Wednesday, April 30, 2014

Religious liberty cuts both ways

The odious amendment 1, which passed in North Carolina to forbid gay couples from marrying, also included an additional, unusual component that forbids clergy from marrying anyone who doesn't have a marriage license.

From North Carolina's Charlotte Observer:
The General Synod of the United Church of Christ filed a lawsuit today in U.S. District Court in Charlotte, contending state law that defines marriage as a union between a man and woman restrict its ministers from performing their religious duties is unconstitutional.

North Carolina prohibits couples of the same gender from obtaining a marriage license and makes it a crime for ministers to officiate a marriage ceremony without determining whether a couple has a license. UCC attorneys say the law limits ministers’ choices, violates the principle of “free exercise of religion” and restricts the freedoms of religion and expressive association guaranteed in the First Amendment. The church seeks a preliminary injunction that would allow ministers the choice of performing a religious marriage.
In addition to the UCC, there are some other clergy involved in the suit.From the HuffPo:
"As a Christian minister in a Christian church that supports same-gender marriage, I should be religiously free to offer my services as a minister performing a wedding for a couple in my congregation," said Rev. Nancy Ellett Allison, a United Church of Christ plaintiff in the case, which also includes a dozen non-UCC clergy and same-sex couples.
Oh, my, doesn't THAT hoist the conservatives on their own petard!   Some people seem a little unclear on the concept that the government is not supposed to enforce theological views. Southern Baptist bigwig Russell Moore states that religious liberty is reserved for those who oppose marriage equality.
Tami Fitzgerald, director of the North Carolina Values Coalition, the group that led the charge to pass the state's ban on same-sex marriage, echoed Moore's sentiments, saying the beliefs of the clergy from the United Church of Christ are "errant."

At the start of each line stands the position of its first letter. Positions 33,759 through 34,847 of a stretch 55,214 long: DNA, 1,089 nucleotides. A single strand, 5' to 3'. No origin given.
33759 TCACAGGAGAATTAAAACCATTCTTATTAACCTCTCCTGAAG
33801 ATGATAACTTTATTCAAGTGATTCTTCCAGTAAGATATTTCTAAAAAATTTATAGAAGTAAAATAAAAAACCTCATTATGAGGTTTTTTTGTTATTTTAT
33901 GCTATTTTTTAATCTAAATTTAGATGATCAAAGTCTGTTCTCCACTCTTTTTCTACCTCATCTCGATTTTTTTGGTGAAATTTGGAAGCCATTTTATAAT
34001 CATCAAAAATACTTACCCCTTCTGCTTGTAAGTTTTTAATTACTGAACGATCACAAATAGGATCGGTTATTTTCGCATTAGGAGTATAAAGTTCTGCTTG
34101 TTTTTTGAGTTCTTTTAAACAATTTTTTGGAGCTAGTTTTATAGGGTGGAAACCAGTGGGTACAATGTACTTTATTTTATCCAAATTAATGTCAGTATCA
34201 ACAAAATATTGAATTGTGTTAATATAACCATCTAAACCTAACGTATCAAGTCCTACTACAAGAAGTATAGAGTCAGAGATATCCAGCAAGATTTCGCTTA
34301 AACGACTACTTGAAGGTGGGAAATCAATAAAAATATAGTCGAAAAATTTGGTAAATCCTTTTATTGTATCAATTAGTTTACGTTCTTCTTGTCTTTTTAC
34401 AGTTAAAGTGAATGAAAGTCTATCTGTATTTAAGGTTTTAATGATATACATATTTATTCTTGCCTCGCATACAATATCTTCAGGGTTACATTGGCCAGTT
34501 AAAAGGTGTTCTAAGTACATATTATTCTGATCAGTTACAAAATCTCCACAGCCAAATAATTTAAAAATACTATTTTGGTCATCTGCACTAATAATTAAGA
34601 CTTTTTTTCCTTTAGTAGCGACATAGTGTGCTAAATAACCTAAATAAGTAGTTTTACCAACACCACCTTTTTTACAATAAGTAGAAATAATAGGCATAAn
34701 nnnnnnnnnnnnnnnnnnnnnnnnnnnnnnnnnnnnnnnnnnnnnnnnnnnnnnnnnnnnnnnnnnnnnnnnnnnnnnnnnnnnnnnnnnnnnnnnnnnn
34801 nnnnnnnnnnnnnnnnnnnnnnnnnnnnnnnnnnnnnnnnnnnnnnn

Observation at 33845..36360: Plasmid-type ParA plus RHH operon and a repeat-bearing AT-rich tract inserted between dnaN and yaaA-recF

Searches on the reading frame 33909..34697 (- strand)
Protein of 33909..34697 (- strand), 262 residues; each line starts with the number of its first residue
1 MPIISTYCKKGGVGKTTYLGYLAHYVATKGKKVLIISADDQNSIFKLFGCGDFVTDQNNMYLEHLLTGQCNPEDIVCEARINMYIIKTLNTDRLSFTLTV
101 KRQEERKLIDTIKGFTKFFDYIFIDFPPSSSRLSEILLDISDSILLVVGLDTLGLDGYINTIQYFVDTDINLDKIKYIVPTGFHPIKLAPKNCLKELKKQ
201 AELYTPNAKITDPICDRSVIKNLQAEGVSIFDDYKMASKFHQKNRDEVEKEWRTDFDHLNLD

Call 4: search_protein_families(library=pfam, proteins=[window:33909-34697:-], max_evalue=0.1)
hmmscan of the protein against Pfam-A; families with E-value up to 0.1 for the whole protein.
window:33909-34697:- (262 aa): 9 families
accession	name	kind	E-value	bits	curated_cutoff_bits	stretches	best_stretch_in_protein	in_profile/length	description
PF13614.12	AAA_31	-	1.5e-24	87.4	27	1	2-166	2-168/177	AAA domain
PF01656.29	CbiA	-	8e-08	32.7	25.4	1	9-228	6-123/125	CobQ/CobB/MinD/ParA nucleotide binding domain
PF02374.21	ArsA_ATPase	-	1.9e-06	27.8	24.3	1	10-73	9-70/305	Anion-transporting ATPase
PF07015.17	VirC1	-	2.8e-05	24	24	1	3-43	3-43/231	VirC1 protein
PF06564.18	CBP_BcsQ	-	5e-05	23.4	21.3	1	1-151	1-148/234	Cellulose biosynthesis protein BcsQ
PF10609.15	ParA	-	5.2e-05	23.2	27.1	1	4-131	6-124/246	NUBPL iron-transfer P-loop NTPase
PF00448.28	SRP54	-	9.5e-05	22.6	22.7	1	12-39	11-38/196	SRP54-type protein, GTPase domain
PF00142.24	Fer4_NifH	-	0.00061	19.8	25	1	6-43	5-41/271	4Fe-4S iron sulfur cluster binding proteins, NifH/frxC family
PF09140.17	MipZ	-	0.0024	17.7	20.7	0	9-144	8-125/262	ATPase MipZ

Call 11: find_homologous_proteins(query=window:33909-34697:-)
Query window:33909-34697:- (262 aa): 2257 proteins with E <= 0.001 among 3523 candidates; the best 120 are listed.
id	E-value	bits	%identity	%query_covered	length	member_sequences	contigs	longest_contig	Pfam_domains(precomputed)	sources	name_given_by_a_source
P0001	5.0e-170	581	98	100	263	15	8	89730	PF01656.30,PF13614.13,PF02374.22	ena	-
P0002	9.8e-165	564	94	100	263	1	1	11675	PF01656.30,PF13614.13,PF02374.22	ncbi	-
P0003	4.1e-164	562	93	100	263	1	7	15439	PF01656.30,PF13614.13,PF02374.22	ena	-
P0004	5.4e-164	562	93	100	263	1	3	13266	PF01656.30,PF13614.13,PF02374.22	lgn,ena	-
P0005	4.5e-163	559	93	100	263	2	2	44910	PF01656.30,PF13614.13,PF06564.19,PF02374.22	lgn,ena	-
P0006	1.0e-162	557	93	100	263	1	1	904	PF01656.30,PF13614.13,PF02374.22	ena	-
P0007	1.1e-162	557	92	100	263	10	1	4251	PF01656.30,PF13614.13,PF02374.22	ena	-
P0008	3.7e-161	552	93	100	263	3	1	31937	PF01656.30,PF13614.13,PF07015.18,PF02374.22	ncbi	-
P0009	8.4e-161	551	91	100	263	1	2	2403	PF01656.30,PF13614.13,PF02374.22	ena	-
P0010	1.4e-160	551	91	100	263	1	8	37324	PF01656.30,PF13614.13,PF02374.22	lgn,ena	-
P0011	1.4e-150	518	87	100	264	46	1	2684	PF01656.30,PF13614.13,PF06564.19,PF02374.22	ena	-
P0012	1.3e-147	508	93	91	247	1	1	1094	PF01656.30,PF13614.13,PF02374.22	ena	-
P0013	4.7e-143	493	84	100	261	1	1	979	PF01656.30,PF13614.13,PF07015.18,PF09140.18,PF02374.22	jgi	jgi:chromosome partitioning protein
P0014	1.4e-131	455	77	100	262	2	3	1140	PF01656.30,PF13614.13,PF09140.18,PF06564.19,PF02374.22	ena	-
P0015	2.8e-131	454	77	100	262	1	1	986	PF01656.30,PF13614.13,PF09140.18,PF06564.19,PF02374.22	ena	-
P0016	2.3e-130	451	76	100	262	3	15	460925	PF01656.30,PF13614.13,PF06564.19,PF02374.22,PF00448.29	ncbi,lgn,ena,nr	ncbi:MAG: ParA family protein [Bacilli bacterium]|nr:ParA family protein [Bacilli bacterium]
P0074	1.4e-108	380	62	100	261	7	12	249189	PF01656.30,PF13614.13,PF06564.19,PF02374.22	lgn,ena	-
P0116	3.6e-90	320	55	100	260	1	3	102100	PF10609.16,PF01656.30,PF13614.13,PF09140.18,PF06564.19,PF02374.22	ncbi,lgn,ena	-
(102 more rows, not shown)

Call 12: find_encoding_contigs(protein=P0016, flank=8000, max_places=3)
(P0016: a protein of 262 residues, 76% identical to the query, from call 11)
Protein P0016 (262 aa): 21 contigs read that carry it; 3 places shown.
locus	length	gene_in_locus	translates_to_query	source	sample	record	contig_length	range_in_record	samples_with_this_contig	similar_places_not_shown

"These individuals are simply revisionists that distort the teaching of Scripture to justify sexual revolution, not marital sanctity," Fitzgerald said in a statement.
So, she thinks that government should promote her views over those of others.  Not much liberty there.  However, some people grudgingly get it.
Albert Mohler, president of the Southern Baptist Theological Seminary, declared Tuesday that North Carolina's ban is "dubious and dangerous." And while Mohler has not changed his opposition to same-sex marriage -- he once equatedhomosexuality with cancer -- he did concede that the UCC clergy's lawsuit is "very convincing."
....Indeed, in his podcast, Mohler urged listeners to take the long view. 
"Even as we advocate for religious liberty, we have to understand that the guarantee of religious liberty means the freedom of heretics to teach heresy," he said. "If we deny religious liberty for others, very soon others will deny religious liberty to us. That's fair warning and this case bears close attention."
meanwhile, I'm proud to be friends with heretics!

But this isn't just about gays marrying.  That's a proxy for a whole slew of dangerous policies set by the REpublicans in control of NOrth Carolina.  As Susan Brooks Thistlewaite writes, 
Progressive people of faith and people of conscience across a wide spectrum are taking back the term "moral" from the extreme right, and it is important to see the UCC lawsuit as part of this larger moral struggle.... 
What has happened in North Carolina since 2012, from a faith perspective, is biblically and theologically wrong. In their frenzy of economic and civil rights cutting, these legislators and their supporters have 'fallen into the temptation' of creating systemic injustice, rather than systemic justice. ... 
North Carolina has "overreached" in making it illegal for the members of the United Church of Christ, and those of other faiths, to actually exercise their religious freedom to marry congregants who want to marry. And in "overreaching," in this way, these legislators tipped their hand, and made this lawsuit possible. 
The United Church of Christ has taken a bold and absolutely necessary step to protect religious freedom for all Americans, and in so doing has taken a stand against the gutting of real freedom in this country. 
I am very proud of my church and of the many people who worked to make this lawsuit possible. 
We are in a profound spiritual as well as democratic struggle in this country, and it is time to choose sides.

1 comment:

JCF said...

I'm mystified that the Episcopal bishop notes the lawsuit, notes the Christian diversity of the plaintiffs, notes the Episcopal opposition (in 2012) to the ban . . . but doesn't say anything about JOINING the lawsuit! O_o